The Second World War also had a significant impact on the area; bomb damage left gap sites which led to post-war development in areas around the Finchley Road where the American School complex stands today. During the War many residents left St John’s Wood to avoid air raids, leaving their properties empty. During and after the War the neglected houses gradually fell derelict. The properties reverted to the Eyre Estate and were subsequently been repaired, making St John’s Wood the desirable residential area that it is today.

Although many of the original houses and gardens disappeared during the 20th century, much of the suburban character remains. St John’s Wood was designated a conservation area in 1968.

* * *

The Rolling Stones referenced St John’s Wood in their song Play With Fire. Keith Richards of the Rolling Stones lived on Carlton Hill, at the northern edge of St John’s Wood, in the 1960s.

St John’s Wood station was opened on 20 November 1939 on a new section of deep-level tunnel constructed between Baker Street and Finchley Road when the Metropolitan Line’s services on its Stanmore branch were transferred to the Bakerloo Line. It was transferred along with the rest of the Stanmore branch to the Jubilee Line when it opened in 1979. With the opening of St John’s Wood station, two nearby stations on the Metropolitan Line were closed. These were Lord’s (which had originally been opened in 1868 as St John’s Wood Road) and Marlborough Road.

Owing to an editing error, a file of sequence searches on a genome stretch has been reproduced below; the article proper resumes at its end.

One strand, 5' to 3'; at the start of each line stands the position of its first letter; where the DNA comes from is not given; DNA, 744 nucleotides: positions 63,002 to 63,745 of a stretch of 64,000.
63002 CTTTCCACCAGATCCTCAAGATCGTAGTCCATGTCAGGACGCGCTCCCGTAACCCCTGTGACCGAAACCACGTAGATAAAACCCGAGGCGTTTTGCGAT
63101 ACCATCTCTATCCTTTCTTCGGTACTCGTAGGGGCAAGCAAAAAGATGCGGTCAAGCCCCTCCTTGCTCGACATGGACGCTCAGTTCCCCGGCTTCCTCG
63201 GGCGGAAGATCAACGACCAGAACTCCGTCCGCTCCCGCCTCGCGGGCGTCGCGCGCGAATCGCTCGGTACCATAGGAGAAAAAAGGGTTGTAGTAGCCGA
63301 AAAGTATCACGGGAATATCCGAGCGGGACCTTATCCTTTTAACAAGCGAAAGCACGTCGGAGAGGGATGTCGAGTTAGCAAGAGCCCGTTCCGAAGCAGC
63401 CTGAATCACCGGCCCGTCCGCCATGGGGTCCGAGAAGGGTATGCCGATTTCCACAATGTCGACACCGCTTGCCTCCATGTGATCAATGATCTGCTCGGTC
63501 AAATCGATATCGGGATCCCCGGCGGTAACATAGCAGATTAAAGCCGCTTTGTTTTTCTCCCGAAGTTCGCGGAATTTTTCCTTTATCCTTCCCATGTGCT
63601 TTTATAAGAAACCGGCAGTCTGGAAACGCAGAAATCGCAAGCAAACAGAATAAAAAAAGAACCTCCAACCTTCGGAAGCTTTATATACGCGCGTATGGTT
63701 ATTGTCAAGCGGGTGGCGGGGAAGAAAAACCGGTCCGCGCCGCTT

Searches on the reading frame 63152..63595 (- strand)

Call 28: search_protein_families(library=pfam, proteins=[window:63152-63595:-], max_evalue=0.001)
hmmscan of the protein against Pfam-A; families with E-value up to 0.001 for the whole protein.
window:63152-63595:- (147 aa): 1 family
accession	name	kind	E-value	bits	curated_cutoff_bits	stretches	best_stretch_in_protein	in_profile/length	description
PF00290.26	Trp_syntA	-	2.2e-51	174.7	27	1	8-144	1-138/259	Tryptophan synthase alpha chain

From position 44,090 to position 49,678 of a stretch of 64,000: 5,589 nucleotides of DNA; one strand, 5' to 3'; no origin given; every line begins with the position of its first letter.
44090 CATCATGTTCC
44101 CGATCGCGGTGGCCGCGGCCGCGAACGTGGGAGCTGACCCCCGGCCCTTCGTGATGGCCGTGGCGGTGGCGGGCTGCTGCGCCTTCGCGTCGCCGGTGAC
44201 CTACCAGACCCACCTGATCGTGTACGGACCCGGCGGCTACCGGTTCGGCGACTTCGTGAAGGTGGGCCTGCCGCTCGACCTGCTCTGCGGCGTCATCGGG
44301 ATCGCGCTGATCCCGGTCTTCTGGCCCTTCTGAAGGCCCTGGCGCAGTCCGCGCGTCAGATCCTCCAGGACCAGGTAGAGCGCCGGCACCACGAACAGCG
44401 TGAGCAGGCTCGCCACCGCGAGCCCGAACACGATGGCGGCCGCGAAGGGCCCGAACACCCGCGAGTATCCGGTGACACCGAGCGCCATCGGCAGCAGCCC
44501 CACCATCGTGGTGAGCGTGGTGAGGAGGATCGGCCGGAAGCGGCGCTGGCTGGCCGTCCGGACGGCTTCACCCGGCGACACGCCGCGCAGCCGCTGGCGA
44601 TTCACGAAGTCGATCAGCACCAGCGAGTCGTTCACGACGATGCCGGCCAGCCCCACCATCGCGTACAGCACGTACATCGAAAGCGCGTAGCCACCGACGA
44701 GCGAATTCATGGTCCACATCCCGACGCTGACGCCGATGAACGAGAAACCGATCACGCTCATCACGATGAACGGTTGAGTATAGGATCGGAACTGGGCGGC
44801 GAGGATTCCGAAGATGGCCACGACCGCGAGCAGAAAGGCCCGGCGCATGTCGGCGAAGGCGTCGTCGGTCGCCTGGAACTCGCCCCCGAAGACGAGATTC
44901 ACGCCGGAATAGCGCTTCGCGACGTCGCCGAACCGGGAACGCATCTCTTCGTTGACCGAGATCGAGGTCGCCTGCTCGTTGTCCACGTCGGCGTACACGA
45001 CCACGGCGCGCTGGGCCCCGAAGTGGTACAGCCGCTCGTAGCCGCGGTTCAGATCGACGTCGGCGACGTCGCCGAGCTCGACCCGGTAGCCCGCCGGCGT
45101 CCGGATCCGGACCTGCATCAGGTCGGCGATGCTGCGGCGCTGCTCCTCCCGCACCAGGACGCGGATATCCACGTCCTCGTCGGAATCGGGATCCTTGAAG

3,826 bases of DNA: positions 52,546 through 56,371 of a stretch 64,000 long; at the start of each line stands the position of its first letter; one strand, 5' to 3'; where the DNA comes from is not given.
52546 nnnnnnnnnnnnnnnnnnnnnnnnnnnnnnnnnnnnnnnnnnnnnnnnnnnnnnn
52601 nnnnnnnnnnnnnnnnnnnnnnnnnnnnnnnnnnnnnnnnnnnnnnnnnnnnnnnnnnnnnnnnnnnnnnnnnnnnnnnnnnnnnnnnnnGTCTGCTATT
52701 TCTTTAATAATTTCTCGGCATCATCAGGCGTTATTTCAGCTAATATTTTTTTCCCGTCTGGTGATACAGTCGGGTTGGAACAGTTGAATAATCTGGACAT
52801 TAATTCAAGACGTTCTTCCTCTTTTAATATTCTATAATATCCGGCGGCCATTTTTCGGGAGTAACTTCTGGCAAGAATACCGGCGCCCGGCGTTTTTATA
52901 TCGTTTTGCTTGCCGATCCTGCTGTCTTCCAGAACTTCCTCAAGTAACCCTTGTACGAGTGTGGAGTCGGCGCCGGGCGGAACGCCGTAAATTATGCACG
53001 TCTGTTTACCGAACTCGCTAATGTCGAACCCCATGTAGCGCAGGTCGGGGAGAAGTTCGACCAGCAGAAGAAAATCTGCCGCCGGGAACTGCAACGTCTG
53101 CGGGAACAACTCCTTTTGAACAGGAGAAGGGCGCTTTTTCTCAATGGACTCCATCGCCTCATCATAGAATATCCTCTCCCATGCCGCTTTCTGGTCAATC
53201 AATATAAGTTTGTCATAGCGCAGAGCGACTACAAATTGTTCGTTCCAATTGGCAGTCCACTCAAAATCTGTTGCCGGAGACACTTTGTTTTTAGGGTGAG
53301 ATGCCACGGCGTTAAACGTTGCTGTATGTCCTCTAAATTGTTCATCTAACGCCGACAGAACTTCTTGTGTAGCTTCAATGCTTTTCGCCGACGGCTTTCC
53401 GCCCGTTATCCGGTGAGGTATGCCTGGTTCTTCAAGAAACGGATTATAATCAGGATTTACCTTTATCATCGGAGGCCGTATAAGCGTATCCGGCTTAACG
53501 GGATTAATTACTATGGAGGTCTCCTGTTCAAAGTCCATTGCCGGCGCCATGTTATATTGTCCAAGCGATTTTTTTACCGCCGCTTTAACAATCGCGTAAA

The station building is located on the corner of Acacia Road and Finchley Road. The station is the nearest one to Lord’s Cricket Ground and Abbey Road Studios. For this reason Beatles memorabilia are sold at the station.

The platform design remains the same as when opened in 1939, and was designed by Harold Stabler.




Citation information: Streets of the City of Westminster – The Underground Map
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CONTRIBUTIONS TO THE LOCALITY



James Preston   
Added: 28 Apr 2021 09:06 GMT   

School
Was this the location of Rosslyn House prep school? I have a photograph of the Rosslyn House cricket team dated 1910 which features my grandfather (Alan Westbury Preston). He would have been 12 years old at the time. All the boys on the photo have been named. If this is the location of the school then it appears that the date of demolition is incorrect.

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Comment
Graham Margetson   
Added: 9 Feb 2021 14:33 GMT